Provincial Government Committed to National Action Plan to Address Violence Against Indigenous Women and Girls
June 3, 2020
The Provincial Government is engaged in discussions with the Federal Government, Provinces, Territories, and Indigenous Governments and Organizations on developing a national action plan to address systemic racism and violence against Indigenous women and girls.
Today marks one year since the release of the Final Report of the National Inquiry into Missing and Murdered Indigenous Women and Girls. The report, entitled Reclaiming Power and Place, is comprised of evidence gathered from over 2,380 family members, survivors of violence, experts and knowledge keepers. It also delivered 231 Calls for Justice. The recommendations called on governments, institutions, social service providers, industries and all Canadians to address the tragic levels of violence directed at Indigenous people of all gender and sexual minorities.
In the time leading up to the National Inquiry and while it was under way, the Provincial Government fully supported the knowledge gathering aspects of hearings and testimonials. Prior to the start of the National Inquiry, the province initiated consultations with Indigenous Governments, Organizations and people to gather views on issues and concerns for consideration by commissioners.
A review of the Calls for Justice which apply to Newfoundland and Labrador has been undertaken by the Provincial Government and the information which is being collected is being used to inform the discussions with the Federal Government and other jurisdictions in Canada.
The province believes there are many ways to end violence, including: increasing awareness, education and training, investing in leadership development, and capacity building.
The Provincial Government administers a wide range of services, programs and engagements which align with the Calls for Justice contained in the Final Report of the National Inquiry into Missing and Murdered Indigenous Women and Girls. Some of these initiatives are included in the backgrounder below.
“As we continue critical discussions on the principles of a National Action Plan to Address Violence Against Indigenous Women and Girls, it is important to understand that this is a wide-ranging and comprehensive approach that demands involvement from all sectors of society and all governments. Governments and Indigenous people will forge the path ahead on how we respond and prevent violence. This will require meaningful, respectful, and culturally‐appropriate engagement with Indigenous leaders.”
Honourable Dwight Ball
Premier of Newfoundland and Labrador
Reclaiming Power and Place: The Final Report of the National Inquiry into Missing and Murdered Indigenous Women and Girls
What We Heard: National Inquiry into Missing and Murdered Indigenous Women and Girls
Office of the Premier
Provincial Services, Programs and Engagements which align with the Calls for Justice Contained in the Final Report of the National Inquiry into Missing and Murdered Indigenous Women and Girls
- The independent National Inquiry, established by the Federal Government in 2016, was under way from September 2016 to June 2019.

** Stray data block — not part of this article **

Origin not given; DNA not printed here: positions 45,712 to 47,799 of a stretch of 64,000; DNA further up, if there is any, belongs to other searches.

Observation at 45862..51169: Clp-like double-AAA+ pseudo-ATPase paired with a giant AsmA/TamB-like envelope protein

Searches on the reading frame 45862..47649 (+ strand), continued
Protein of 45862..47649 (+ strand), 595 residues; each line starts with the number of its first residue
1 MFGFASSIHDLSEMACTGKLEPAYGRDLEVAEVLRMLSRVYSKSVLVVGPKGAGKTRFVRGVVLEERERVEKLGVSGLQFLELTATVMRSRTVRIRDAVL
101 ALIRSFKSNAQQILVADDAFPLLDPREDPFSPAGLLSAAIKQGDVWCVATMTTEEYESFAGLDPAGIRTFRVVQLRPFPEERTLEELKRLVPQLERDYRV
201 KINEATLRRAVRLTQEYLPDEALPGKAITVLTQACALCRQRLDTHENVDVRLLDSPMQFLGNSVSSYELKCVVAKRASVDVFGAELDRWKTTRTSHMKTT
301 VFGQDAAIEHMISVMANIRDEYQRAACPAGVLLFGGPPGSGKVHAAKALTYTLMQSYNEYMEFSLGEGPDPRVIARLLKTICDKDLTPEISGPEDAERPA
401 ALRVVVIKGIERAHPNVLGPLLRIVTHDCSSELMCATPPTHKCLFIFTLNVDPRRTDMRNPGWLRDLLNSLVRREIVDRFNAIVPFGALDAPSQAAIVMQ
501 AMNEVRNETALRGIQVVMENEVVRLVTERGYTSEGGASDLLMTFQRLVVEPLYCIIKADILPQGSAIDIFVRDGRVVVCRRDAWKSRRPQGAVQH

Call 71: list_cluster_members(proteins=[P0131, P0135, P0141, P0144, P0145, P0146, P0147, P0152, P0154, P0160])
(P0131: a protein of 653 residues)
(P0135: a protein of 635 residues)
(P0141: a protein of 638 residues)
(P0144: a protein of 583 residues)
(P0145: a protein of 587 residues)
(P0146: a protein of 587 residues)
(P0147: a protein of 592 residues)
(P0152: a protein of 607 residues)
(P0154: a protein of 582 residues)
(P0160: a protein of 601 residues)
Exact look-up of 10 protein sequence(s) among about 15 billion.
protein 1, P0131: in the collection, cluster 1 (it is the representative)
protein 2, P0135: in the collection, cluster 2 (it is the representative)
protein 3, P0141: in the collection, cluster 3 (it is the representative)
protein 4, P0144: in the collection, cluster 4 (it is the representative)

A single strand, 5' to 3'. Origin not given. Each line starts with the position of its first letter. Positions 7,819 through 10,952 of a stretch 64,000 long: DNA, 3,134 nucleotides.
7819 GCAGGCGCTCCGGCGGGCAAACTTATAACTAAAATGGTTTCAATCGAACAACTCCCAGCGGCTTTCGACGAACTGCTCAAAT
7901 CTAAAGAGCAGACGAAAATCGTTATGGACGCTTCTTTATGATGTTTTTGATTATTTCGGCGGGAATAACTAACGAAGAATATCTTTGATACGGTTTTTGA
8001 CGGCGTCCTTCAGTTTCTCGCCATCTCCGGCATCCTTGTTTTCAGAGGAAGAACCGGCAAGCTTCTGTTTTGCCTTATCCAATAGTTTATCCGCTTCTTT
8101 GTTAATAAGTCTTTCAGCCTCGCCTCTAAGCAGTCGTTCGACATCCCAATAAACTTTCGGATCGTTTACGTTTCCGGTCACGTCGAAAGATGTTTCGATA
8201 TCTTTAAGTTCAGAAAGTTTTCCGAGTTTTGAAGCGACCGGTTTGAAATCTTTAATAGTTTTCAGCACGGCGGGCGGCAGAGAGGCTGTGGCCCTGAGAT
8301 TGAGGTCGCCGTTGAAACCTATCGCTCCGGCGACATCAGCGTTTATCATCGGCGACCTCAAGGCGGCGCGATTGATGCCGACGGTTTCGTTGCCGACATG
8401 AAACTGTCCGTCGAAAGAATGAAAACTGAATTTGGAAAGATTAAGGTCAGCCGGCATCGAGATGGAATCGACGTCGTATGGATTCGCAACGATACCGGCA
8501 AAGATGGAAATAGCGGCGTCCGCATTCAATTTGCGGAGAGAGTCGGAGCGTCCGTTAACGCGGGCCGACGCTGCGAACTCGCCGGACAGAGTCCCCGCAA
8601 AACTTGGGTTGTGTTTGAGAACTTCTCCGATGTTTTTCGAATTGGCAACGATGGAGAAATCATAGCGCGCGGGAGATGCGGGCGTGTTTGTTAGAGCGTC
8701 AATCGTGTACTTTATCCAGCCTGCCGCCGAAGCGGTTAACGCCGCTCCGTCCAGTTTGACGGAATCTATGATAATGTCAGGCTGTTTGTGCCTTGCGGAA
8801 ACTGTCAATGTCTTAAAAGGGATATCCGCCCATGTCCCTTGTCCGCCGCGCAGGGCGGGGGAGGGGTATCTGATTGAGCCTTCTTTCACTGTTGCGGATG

- From March 7-8, 2018, the National Inquiry conducted community hearings in Happy Valley-Goose Bay, during which time the National Inquiry heard from individuals from across the province who shared information about their missing or murdered loved ones.
- From October 15-18, 2018, the National Inquiry conducted Knowledge Keeper, Expert and Institutional Hearings in St. John’s, during which time approximately 14 individuals shared information about their work or research.
- Within the Final Report, the Calls for Justice 1.1 to 5.25 are specifically directed to all levels of government, with government departments and agencies being implicated throughout the remaining Calls.
- The Indigenous Violence Prevention Grants Program, managed by the Office for the Status of Women, supports Indigenous Governments and Organizations in the province in their efforts to prevent violence against Indigenous women and children, and to engage Indigenous men and boys in the prevention of violence.
- A Provincial Indigenous Women’s Steering Committee advises the Provincial Government on social, economic and violence-related issues impacting Indigenous women.
- The Provincial Indigenous Women’s Gathering, which has taken place annually since 2006, brings together Indigenous women from all areas of the province to connect, share experiences, and plan the necessary steps to aid in the improvement of the quality of life of Indigenous women in their communities.
- The Provincial Government convened the province’s first Indigenous Leaders Roundtable in 2017 to discuss and advance goals shared with Indigenous communities.
- Through a partnership with the Qalipu First Nation, eagle feathers were presented to the Provincial Court as another option for taking an affirmation or oath, to help create a more inclusive and accessible justice system that is sensitive to Indigenous cultures.
- Two seats in the University of Saskatchewan’s College of Law program are assigned to Indigenous students from Newfoundland and Labrador to help foster a more representative justice system.
- Cultural competency and trauma-informed training is offered to justice-sector employees to educate and inform staff of Indigenous cultures and traditions to improve the interactions and experiences of Indigenous people within the justice system.
- Newfoundland and Labrador is increasing its use of restorative justice a practice with roots in Indigenous cultures. Current initiatives that support the principles of restorative justice include the Adult Diversion Program, Drug Treatment Court, and the Family Violence Intervention Court.